Barack Obama, the US president, has sought to reassure residents of the Gulf coast that the government's work is far from over, even though a ruptured well has stopped spewing oil into Gulf waters.
"Today, the well is capped," Obama said on Saturday, speaking at the regional US coast guard headquarters in Panama City, Florida.
"Oil is no longer flowing into the Gulf, and it has not been flowing for a month. But I am here to tell you that our job is not finished, and we are not going anywhere until it is," he said.
In a show of support for the area, Obama brought his family to vacation in the region, which has struggled to attract tourists since the spill.
"I also want to point out that as a result of the cleanup effort, beaches all along the Gulf Coast are clean and safe and open for business," he said.
Panama City had been a popular tourist destination, but its beaches have been fouled by tar balls from the spill.
Obama also used his address to thank coast guard officers for "the largest response to an environmental disaster in American history".
The US sent 7,000 ships and more than 47,000 people to combat the oil spill, which has been environmentally devastating and politically problematic for the Obama administration.
Some politicans and Gulf coast residents have criticised the US president for his handling of the disaster.
But Gayle Oberst, the Panama City Beach mayor, welcomed Obama's visit as a likely boost for the region.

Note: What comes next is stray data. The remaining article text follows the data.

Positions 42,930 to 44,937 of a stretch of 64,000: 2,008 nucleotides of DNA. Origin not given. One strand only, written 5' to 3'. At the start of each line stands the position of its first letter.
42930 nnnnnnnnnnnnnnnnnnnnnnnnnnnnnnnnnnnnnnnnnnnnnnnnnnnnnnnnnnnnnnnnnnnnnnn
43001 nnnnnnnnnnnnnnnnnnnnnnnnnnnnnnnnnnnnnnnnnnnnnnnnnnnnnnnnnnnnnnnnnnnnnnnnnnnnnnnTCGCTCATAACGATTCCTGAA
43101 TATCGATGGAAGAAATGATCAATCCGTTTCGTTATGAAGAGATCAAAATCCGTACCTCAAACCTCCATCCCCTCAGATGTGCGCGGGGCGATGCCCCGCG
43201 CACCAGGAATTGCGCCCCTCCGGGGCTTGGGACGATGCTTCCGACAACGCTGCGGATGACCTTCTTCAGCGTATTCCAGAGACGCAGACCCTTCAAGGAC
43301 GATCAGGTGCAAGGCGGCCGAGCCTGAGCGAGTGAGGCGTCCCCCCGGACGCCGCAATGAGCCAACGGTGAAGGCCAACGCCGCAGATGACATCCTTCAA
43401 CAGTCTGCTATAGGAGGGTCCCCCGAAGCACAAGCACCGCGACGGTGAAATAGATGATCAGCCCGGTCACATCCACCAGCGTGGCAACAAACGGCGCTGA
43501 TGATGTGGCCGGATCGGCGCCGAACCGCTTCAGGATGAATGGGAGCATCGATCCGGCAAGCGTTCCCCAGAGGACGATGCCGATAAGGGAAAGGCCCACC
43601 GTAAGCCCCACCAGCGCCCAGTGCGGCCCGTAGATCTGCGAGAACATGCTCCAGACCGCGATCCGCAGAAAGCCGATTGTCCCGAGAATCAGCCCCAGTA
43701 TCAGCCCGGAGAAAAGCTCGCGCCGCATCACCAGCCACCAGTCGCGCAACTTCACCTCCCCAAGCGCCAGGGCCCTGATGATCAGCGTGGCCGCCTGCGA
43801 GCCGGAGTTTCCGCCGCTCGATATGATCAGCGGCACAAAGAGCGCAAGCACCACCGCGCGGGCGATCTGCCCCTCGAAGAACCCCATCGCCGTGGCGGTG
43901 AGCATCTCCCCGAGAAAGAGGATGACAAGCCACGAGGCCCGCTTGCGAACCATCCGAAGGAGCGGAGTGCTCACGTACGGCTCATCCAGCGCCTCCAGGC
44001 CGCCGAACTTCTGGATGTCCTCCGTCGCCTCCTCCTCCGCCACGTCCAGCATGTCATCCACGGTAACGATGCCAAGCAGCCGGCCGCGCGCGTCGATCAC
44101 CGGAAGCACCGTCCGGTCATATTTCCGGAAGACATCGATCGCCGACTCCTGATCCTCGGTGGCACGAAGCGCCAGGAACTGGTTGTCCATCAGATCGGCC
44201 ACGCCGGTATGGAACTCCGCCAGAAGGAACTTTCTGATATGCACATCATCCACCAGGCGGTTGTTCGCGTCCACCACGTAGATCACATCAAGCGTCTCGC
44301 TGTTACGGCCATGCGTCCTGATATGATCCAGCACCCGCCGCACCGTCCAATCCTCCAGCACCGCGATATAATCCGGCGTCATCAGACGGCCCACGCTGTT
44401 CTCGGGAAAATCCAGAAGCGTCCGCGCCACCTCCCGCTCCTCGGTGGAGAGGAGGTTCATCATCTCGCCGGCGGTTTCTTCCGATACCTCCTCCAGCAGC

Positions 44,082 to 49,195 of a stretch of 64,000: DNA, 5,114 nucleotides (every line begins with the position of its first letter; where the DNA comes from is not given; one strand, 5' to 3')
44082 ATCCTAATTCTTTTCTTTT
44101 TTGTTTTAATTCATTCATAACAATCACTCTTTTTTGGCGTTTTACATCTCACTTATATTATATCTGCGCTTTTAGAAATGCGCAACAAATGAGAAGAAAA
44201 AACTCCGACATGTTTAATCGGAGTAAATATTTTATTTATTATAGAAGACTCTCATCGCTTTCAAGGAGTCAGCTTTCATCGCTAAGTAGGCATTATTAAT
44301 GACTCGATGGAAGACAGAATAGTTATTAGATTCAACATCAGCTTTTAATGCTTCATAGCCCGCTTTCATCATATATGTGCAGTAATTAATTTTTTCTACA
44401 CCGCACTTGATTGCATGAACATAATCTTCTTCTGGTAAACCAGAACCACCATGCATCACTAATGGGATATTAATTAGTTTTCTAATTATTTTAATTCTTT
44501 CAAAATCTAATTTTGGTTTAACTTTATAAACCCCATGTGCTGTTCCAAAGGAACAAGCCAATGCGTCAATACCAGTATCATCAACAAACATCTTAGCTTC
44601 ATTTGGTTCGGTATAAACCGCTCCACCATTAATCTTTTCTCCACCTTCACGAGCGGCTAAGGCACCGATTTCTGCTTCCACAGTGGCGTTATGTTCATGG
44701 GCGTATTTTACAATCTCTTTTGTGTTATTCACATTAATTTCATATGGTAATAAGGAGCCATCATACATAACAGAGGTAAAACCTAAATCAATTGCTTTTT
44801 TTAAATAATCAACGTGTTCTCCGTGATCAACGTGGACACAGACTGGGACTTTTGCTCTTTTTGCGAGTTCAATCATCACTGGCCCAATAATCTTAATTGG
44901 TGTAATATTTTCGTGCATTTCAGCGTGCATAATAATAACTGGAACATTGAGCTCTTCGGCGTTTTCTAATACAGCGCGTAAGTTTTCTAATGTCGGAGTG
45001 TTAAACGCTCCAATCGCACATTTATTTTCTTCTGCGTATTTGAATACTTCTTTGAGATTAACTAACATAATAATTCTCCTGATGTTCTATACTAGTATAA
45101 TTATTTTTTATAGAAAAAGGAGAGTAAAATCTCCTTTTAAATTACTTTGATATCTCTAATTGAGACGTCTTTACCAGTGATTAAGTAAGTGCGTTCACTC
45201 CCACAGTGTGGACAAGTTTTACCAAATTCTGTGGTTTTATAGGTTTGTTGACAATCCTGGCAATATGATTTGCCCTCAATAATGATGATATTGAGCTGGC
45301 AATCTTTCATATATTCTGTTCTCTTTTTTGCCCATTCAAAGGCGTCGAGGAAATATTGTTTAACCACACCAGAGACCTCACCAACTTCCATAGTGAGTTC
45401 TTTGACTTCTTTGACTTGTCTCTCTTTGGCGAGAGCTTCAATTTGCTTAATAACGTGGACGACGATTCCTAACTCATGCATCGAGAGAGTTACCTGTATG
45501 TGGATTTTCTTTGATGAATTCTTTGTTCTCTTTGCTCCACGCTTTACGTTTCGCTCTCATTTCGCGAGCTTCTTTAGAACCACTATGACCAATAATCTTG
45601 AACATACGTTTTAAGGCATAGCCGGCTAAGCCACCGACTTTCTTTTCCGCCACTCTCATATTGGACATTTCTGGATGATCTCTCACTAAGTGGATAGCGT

"I think it's wonderful because we could not buy that kind of marketing," he told the local News Herald newspaper ahead of Obama's visit.
The oil leak in the Gulf of Mexico was caused by an explosion on the Deepwater Horizon rig on April 20, which caused it to collapse and fracture the well head. Eleven people were killed in the incident.
BP, owner of the destroyed rig, was ordered by Obama to set up $20bn fund to pay claims from individuals and businesses hit by the disaster, which saw an estimated 4.9 million barrels of oil pour into the Gulf.
Hotel owners, tour operators and other businesses have already submitted thousands of damages claims to BP, saying that the spill has kept many tourists away during the lucrative summer season.
The company also faces lawsuits, with potential claims for damages in the billions of dollars.
The US government published a report earlier this month saying that nearly three quarters of the spilled crude had now been mopped up or dispersed.
US scientists said in the inter-agency report that burning, skimming and direct recovery had removed one quarter of the oil.
|The US government sent 7,000 ships to help tackle the massive oil spill [Gallo/Getty]
Another 25 per cent had naturally evaporated or dissolved, and 24 per cent had been dispersed, either naturally or chemically, the report said.
"Now, as a result of the massive cleanup operation that has already taken place, a recent report by our top scientists found that the majority of oil has now evaporated or dispersed, or it's been burned, skimmed, or recovered from the wellhead," Obama said on Saturday.
"But I won't be satisfied until the environment has been restored, no matter how long it takes."
The clean-up effort has already reopened more than 45,000 square kilometres of fishing grounds and the president said he had already begun eating seafood from the Gulf.
More than one million barrels of oil remains in the Gulf, four times the estimated 257,000 barrels that spilled into Prince William Sound from the Exxon Valdez tanker in 1989.